Legal news from Tuesday, January 10, 2006
18:01 EDT

[JURIST] President Bush Tuesday signed into law a renewal of the Trafficking Victims Protection Act of 2000 [PDF text; fact sheet], providing $361 million over two years towards to investigation and prosecution of human trafficking cases, most involving the sex trade. The US Justice Department reported [text, PDF] last year [read more]

18:01 EDT

[JURIST] One day before hearings resume [JURIST report] before military commissions at Guantanamo Bay [JURIST news archive] in the cases of two alleged terrorists, chief US prosecutor Col. Moe Davis Tuesday characterized defendant Omar Khadr [US DOD chargesheet, PDF; DOD press release; JURIST news archive], a Canadian citizen who was [read more]

17:01 EDT

[JURIST] Three ethnic Chechens charged with the murder [JURIST report] of US journalist Paul Klebnikov [Economist obituary] pleaded not guilty Tuesday during a closed hearing in a Moscow court on the first day of their trial. Observers expect an emotional and time-consuming proceeding unfolding in coming months - the Russian [read more]

17:01 EDT

[JURIST] The US Supreme Court [official website; JURIST news archive] heard oral arguments Tuesday in the consolidated cases Texaco v. Dagher and Shell Oil v. Dagher [Duke Law case backgrounder; merit briefs], where it will decide whether a lawful joint business venture between two or more companies violates the Sherman [read more]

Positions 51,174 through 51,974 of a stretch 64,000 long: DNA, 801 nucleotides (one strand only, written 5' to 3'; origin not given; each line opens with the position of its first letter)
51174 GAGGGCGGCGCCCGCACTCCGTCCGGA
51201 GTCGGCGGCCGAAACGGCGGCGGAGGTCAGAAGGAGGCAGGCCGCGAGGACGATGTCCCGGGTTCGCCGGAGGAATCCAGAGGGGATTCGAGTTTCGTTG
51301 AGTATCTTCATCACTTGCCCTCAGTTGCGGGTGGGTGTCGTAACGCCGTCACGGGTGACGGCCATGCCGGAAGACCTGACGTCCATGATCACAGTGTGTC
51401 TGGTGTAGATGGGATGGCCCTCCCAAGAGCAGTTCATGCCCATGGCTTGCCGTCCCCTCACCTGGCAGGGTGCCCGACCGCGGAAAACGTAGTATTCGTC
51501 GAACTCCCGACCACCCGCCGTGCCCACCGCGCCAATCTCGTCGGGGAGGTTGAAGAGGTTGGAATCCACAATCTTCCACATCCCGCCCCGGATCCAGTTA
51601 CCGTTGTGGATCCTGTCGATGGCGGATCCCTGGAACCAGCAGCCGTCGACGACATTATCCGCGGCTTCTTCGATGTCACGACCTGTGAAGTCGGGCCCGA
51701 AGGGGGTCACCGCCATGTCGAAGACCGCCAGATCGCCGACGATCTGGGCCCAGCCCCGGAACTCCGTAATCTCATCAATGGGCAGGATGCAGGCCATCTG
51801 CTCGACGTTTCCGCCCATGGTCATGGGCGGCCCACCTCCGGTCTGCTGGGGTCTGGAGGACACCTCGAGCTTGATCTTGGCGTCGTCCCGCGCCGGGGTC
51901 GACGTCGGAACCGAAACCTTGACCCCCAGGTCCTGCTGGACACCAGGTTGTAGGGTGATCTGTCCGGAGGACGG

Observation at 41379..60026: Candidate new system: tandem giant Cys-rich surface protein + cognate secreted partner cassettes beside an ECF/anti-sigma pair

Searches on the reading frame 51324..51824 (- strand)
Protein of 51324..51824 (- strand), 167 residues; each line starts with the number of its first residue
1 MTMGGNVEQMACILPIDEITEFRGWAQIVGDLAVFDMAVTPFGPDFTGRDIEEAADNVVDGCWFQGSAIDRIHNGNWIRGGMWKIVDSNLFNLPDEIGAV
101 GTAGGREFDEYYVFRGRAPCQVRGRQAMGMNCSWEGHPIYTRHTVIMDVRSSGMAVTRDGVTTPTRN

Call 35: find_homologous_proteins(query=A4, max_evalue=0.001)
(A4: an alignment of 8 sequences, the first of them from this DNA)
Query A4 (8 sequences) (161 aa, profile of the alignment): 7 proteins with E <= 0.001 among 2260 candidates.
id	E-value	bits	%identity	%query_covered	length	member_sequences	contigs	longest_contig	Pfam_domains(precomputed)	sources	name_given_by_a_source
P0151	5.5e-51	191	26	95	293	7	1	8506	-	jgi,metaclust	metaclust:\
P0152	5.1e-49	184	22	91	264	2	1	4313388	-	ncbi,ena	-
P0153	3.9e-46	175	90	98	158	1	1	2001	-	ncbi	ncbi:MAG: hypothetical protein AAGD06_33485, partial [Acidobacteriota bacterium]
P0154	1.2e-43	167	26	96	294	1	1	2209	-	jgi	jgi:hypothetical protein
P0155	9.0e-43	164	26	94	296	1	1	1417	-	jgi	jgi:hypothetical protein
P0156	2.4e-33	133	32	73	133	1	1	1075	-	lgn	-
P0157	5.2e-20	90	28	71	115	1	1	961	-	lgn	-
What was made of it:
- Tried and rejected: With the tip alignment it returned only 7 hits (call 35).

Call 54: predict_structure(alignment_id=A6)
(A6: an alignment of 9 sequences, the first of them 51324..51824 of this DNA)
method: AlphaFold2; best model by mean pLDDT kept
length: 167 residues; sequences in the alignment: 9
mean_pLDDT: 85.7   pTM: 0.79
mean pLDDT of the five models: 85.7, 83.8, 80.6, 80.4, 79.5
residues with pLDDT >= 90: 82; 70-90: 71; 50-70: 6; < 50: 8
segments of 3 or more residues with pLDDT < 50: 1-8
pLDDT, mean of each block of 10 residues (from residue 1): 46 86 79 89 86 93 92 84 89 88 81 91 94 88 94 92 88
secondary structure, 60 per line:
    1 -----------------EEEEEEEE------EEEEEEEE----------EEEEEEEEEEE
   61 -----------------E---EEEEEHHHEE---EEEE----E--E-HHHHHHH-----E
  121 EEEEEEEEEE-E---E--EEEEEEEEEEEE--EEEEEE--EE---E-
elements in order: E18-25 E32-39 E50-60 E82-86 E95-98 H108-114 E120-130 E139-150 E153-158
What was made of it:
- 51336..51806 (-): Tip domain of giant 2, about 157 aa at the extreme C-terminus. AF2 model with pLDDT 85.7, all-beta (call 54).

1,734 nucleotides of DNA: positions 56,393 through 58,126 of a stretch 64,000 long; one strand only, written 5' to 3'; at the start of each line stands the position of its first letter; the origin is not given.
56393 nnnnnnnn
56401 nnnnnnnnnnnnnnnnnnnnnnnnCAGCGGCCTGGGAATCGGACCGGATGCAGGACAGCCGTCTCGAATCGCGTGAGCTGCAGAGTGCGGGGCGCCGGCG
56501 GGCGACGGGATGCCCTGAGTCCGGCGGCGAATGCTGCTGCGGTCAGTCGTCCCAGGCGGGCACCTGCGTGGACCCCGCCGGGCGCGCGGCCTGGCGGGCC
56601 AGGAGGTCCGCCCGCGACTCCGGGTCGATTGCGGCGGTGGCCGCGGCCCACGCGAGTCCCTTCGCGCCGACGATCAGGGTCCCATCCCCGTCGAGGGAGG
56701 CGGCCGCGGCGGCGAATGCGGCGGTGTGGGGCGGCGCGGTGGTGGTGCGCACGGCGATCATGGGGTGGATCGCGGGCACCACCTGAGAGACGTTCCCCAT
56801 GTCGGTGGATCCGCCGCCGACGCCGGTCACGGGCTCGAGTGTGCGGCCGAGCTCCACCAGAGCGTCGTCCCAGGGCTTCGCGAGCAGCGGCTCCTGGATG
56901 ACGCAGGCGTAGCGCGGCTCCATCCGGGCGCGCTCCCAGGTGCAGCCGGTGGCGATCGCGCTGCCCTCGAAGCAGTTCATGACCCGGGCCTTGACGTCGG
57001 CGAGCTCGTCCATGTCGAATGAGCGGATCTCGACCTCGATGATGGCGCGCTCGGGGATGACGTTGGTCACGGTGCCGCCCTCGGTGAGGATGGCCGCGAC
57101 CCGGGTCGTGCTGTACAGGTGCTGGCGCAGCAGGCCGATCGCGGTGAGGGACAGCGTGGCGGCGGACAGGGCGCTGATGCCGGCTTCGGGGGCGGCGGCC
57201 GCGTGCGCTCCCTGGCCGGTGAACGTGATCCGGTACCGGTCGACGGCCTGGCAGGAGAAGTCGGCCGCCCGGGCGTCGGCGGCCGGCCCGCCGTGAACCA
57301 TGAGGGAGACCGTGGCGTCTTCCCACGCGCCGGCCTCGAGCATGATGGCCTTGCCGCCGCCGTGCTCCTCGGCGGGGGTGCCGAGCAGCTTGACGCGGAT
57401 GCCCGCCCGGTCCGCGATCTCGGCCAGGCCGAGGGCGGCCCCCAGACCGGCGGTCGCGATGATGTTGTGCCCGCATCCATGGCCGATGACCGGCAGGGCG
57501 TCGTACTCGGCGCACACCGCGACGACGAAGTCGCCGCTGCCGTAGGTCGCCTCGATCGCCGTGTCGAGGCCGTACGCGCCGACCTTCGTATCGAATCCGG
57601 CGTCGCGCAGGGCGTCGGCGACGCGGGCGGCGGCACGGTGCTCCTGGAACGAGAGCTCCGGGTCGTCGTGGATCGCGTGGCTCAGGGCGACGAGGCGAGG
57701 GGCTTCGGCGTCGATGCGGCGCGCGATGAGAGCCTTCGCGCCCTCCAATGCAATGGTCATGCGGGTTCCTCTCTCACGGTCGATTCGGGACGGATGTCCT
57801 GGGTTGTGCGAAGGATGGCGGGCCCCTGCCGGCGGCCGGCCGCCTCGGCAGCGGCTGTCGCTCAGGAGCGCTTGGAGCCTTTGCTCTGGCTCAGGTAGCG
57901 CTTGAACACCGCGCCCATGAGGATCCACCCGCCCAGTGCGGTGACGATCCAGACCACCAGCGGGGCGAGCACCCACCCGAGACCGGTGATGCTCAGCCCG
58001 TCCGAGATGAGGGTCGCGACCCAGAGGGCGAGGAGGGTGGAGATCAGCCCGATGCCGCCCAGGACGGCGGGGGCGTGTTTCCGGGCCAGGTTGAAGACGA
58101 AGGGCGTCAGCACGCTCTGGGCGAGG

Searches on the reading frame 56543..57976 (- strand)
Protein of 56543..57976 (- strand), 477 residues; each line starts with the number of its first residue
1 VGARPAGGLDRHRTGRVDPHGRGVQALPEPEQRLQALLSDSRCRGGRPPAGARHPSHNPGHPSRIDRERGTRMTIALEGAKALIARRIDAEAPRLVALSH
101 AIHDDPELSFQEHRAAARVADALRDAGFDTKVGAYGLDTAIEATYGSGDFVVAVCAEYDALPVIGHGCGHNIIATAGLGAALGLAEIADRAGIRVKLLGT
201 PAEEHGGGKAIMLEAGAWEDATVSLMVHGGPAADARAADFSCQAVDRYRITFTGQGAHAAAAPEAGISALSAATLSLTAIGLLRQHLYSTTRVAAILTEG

15:01 EDT

[JURIST] Spain's National Court (Audiencia Nacional) [official backgrounder] said Tuesday it will investigate whether seven former Chinese leaders committed genocide and other crimes in Tibet. The genocide suit was filed last June by three Tibet support groups and thrown out in September. Since then, however, Spain's Constitutional Court [official website] [read more]

15:01 EDT

[JURIST] Ukraine Justice Minister Serhiy Holovatyi [official profile] on Tuesday warned that the country was plunging into "legal chaos" [RIA Novosti report] after the Ukrainian Parliament [official website] voted to fire Prime Minister Yuri Yekhanurov's government in a no-confidence motion [BBC report]. The parliament vote was in response to the [read more]

15:01 EDT

[JURIST] Leading Tuesday's environmental law news, the first Asia-Pacific Development and Climate Partnership Ministerial Meeting [backgrounder] has opened in Sydney, Australia. The meeting brings representatives from the US, Australia, Japan, China, South Korea and India together to set up projects to create emissions reduction technology and promote the transfer of [read more]

13:01 EDT

[JURIST] UK Home Secretary Charles Clarke [official profile] has rejected criticisms by UN High Commissioner for Human Rights Louise Arbour [official profile; JURIST news archive] that Britain's proposed anti-terrorism bill [text] violates basic rights and sets a "worrying precedent." Arbour sent a letter to the British government in November saying [read more]

13:01 EDT

[JURIST] Peru's National Election Council formally announced Tuesday that former president Alberto Fujimori [personal website; JURIST news archive] is banned from participating in the April 9 presidential election. The council's decision came after Fujimori registered as a presidential candidate [JURIST report], despite a Peruvian Constitutional Court [official website, in Spanish] [read more]

13:01 EDT